Worldviews and the everyday politics of community water management

Frances Cleaver
Lancaster Environment Centre, Lancaster University, Lancaster, UK; f.cleaver@lancaster.ac.uk

Luke Whaley
Department of Geography, University of Sheffield, Sheffield, UK; l.whaley@sheffield.ac.uk

Evance Mwathunga
Department of Geography and Earth Sciences, Chancellor College, University of Malawi, Zomba, Malawi; emwathunga@cc.ac.mw

ABSTRACT: This article highlights one important reason why attempts to achieve sustainable development through community management often fail – the neglect of worldviews. It addresses a gap in existing research on institutional bricolage by focussing on the core role that beliefs and rationales play in resource governance. Our research into rural water supply in Malawi and Uganda was conducted through a variety of ethnographic methods including year-long community diaries. Drawing on this, we demonstrate how worldviews shape local water management arrangements and their outcomes. We unpick three dimensions of the work that worldviews do In (1) making sense of socio-natural events and processes, (2) maintaining unequal social orders, and (3) serving as resources for institutional arrangements. The article concludes with a reflection on how our approach meaningfully furthers critical water studies, and on the challenges faced by development initiatives in operationalising such insights.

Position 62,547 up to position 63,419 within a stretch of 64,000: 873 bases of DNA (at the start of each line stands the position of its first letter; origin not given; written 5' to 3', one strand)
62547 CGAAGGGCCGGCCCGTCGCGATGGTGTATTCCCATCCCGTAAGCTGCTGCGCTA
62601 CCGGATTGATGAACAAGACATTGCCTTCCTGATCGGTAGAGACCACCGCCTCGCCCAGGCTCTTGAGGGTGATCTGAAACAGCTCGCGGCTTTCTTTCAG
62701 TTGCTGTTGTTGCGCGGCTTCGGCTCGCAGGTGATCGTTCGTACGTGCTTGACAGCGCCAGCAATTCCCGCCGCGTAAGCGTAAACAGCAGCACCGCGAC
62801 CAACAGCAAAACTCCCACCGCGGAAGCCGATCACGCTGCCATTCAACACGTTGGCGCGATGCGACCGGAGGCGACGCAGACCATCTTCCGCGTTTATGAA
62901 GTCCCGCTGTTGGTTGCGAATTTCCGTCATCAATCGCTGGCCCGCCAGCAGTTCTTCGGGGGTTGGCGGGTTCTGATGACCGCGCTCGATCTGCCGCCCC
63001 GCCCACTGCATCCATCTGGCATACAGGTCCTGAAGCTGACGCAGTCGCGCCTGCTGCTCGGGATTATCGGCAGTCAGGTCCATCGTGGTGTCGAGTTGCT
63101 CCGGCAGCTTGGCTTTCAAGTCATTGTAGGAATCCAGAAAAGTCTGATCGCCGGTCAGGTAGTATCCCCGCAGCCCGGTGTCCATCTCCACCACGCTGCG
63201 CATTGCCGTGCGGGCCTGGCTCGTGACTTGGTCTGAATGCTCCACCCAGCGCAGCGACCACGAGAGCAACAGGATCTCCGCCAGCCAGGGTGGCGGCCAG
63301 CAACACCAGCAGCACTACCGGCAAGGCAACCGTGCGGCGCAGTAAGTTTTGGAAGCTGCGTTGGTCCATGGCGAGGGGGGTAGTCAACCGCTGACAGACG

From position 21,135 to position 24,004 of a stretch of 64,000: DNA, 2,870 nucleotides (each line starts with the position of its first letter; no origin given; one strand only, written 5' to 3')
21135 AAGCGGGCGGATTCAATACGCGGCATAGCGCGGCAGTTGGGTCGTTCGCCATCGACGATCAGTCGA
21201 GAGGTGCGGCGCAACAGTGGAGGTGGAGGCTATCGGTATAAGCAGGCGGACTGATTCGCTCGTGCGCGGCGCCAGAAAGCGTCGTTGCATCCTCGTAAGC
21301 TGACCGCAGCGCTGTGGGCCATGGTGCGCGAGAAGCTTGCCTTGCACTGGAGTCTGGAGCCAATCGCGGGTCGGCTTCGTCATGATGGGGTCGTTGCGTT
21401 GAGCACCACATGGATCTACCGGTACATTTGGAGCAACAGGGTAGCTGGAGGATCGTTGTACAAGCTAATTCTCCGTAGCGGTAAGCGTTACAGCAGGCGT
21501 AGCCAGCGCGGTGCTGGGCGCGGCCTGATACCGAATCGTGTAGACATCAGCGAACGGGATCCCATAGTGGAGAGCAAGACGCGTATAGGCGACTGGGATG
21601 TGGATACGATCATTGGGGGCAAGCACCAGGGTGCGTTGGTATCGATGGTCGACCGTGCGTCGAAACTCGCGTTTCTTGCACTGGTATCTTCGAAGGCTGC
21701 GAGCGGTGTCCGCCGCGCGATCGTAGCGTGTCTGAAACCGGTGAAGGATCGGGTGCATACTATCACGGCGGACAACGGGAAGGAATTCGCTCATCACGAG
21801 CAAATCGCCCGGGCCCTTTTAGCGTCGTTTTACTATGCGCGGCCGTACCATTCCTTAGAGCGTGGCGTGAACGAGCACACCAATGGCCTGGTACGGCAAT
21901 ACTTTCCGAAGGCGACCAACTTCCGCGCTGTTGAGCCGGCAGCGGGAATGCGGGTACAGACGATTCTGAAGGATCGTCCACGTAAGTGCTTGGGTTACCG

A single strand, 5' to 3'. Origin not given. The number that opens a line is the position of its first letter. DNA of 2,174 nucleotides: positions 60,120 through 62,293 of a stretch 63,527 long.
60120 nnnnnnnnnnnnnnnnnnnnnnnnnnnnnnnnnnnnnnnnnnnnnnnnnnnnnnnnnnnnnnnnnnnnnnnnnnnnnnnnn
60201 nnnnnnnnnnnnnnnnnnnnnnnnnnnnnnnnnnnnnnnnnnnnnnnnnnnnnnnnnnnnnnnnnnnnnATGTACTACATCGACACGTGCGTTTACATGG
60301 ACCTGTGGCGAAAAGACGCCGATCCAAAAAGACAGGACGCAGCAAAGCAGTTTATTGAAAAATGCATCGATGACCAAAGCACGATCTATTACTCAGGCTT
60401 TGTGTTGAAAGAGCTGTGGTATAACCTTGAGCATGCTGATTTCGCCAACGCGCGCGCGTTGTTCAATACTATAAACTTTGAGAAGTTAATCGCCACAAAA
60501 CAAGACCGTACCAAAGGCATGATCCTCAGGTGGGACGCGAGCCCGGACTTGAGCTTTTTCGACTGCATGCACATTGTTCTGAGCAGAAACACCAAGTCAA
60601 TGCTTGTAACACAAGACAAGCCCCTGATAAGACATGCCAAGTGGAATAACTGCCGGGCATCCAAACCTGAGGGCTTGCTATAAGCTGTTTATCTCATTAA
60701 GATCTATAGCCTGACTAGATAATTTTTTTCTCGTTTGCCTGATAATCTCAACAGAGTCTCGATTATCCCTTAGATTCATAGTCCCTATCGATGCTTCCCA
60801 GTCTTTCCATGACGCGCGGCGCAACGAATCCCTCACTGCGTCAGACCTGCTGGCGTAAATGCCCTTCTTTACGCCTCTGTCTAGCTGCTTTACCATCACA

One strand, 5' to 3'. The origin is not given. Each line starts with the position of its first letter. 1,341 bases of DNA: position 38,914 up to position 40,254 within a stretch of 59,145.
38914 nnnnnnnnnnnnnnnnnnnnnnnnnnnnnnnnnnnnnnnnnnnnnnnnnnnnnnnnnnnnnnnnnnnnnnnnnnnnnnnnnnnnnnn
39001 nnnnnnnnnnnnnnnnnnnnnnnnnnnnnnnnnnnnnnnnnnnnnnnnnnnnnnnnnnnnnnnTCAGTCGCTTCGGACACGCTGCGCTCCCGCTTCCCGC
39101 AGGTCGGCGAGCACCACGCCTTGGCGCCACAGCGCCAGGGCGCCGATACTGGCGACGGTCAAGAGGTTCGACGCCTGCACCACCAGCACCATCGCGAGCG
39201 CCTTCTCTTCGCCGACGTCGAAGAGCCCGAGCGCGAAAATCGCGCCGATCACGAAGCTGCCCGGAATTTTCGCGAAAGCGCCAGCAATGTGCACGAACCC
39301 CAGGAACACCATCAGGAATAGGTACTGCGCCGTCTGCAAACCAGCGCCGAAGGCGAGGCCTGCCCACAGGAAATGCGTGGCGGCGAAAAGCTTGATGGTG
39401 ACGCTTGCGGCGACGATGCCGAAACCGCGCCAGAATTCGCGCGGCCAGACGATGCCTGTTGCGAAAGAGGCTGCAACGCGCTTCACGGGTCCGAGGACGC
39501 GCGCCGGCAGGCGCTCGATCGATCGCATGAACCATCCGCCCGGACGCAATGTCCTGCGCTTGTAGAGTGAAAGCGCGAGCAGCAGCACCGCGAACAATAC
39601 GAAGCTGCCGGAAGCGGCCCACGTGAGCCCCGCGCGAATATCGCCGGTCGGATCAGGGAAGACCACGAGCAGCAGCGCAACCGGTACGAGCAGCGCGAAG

KEYWORDS: Worldviews, critical institutionalism, institutional bricolage, community management, Malawi, Uganda